FOR IMMEDIATE RELEASE February 8, 2010
Contact: Carole Parks, Delmarie Cobb: 773-373-3860
CRITICS SEE LOSS BUT NO GAIN IN VIDEO GAMING
A broad spectrum of community advocates gathered February 4 at City Hall, where they feared the City Council License Committee might begin considering a repeal of Chicago's ban on video gambling. "It's a moral issue," said Fr. Michael Pfleger, "but the effect on the community is also economic."
The issue grew out of the Video Gaming Act, which the Illinois legislature rushed through last spring with scant public review and intended to raise funds for a statewide capital improvement bill. Of the money projected, 70 percent would go to site owners and machine operators.
"We'd lose 95 cents before seeing a nickel," Pfleger said in reference to Chicago's proportion of the take. "The city is not going to be able to balance its budget on video poker. They may take in $10 - $15 million, but they are going to spend more than that on police overtime just to manage all the problems that video poker will cause."
Doug Dobmeyer has studied the purported benefit of 15,000 machines slated for the city's 50 wards. He represents the Task Force To Oppose Gambling in Chicago. Though based on the North Side, across town from Pfleger's church in Auburn-Gresham, Dobmeyer hears the same "great sucking sound" of money flowing out of every neighborhood. He believes the city as a whole could lose up to a half billion dollars and asked, "What politician in their right mind would participate in such a scheme...in the middle of a recession?"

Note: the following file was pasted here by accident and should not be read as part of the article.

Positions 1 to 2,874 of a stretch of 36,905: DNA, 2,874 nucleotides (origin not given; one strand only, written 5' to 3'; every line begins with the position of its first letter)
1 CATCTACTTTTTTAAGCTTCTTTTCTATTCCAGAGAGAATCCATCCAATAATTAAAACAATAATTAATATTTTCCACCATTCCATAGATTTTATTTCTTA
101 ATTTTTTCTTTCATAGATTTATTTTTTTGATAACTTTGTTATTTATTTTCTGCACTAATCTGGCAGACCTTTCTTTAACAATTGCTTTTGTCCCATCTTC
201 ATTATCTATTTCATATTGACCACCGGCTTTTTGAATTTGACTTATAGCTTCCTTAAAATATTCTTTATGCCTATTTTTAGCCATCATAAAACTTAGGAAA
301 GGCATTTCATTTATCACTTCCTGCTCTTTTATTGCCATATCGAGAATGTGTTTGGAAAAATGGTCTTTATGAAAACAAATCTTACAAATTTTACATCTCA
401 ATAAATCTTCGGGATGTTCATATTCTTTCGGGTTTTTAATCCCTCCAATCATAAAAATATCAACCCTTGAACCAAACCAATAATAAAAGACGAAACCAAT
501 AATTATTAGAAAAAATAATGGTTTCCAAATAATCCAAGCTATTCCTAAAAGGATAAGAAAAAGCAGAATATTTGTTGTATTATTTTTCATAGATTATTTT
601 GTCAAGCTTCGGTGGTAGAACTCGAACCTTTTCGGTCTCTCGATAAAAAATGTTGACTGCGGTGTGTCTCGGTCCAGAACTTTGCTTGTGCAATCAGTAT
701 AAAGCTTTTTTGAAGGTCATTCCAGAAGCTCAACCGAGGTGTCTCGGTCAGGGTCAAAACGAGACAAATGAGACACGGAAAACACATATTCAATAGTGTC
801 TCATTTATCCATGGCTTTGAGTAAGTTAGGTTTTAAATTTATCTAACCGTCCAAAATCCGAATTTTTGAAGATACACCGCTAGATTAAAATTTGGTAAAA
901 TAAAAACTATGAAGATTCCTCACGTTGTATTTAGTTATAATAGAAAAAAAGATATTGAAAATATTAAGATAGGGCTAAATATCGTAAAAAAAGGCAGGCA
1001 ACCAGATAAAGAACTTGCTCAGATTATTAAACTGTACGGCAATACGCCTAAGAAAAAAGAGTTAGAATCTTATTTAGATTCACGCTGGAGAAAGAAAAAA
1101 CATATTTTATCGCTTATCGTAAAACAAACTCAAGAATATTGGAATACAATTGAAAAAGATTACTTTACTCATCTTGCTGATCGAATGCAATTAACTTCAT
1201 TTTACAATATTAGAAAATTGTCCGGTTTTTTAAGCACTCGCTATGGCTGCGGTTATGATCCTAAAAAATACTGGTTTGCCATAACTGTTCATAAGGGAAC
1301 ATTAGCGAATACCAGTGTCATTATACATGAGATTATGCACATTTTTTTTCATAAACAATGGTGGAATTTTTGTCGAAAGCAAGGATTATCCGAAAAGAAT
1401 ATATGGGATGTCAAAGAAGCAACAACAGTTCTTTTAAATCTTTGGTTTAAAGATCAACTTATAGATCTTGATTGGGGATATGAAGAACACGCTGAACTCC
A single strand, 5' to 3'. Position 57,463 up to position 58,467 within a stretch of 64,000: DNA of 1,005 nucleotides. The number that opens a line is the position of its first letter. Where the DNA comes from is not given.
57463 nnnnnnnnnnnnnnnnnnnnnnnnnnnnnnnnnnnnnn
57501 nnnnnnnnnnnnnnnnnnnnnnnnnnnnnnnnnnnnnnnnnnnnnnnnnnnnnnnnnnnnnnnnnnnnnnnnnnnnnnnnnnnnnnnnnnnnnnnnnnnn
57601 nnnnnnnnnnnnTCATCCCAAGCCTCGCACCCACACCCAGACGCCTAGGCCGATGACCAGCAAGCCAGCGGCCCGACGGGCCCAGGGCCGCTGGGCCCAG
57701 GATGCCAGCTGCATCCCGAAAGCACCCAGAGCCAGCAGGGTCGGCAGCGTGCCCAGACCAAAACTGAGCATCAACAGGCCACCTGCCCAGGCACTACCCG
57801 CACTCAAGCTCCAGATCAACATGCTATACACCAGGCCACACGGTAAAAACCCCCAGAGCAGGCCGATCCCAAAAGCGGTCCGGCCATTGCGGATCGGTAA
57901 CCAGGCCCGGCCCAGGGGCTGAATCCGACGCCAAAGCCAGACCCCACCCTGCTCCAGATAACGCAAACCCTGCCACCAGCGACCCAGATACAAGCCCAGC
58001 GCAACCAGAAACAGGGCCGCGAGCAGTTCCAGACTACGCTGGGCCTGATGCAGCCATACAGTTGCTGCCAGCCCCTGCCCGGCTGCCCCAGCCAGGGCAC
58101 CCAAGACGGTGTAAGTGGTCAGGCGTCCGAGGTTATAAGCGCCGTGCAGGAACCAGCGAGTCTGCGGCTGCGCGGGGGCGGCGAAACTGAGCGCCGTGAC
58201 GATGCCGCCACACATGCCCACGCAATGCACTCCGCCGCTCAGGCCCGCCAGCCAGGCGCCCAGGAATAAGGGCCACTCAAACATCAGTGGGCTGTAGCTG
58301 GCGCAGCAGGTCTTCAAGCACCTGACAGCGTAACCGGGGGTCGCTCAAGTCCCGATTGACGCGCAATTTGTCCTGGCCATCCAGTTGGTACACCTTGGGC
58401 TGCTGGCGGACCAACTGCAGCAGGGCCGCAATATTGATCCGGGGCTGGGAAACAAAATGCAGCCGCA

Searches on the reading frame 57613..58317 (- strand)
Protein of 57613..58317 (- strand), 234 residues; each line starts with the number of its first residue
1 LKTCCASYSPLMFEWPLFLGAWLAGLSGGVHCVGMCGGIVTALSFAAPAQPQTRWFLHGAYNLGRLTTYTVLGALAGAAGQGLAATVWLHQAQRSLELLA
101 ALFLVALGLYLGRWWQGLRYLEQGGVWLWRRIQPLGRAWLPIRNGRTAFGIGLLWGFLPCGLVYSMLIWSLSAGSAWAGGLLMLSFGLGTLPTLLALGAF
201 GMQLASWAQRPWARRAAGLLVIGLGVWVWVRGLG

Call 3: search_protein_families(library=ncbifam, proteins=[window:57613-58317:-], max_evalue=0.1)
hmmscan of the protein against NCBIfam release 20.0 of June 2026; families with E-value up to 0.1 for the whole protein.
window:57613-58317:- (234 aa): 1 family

Ald. Anthony Beale (9th) and others lamented the social ills that accompany video gaming. "We put in 10 years of extremely hard work to get rid of gambling in the ward. We will fight every step of the way. Gaming brings nothing but problems."
"It's the 'crack cocaine of gambling,'" said Nancy Duel, echoing the Chicago Crime Commission's characterization of video gambling. Duel chairs the Northern Illinois Conference of the United Methodist Church, in Arlington Heights. She noted studies show the problem is highest among African Americans and called reliance on gaming for revenue "a tax on the poor and vulnerable."
Dolton Inspector General Robert Shaw concluded, "We need to take the idea back to the drawing board. It hurts the little people, working people, and tears apart families. I hope aldermen take into consideration the pain and suffering it will bring."
Also present at the news conference were political activist Betty Magness and John Alan Boryk, Illinois Coordinator for the Washington DC based Stop Predatory Gambling. State Sen. James Meeks called in his support.
In her contribution to the event, Anita Bedell, executive director of Illinois Church Action on Alcohol & Addiction Problems, warned of efforts to undermine the opt-out provision of the Video Gambling Act. Communities not accepting the machines can still benefit from projects funded by the revenues, although their absence reduces the amount available. Gamblers would have to lose $1 billion a year to generate the $300 million projected from video gaming.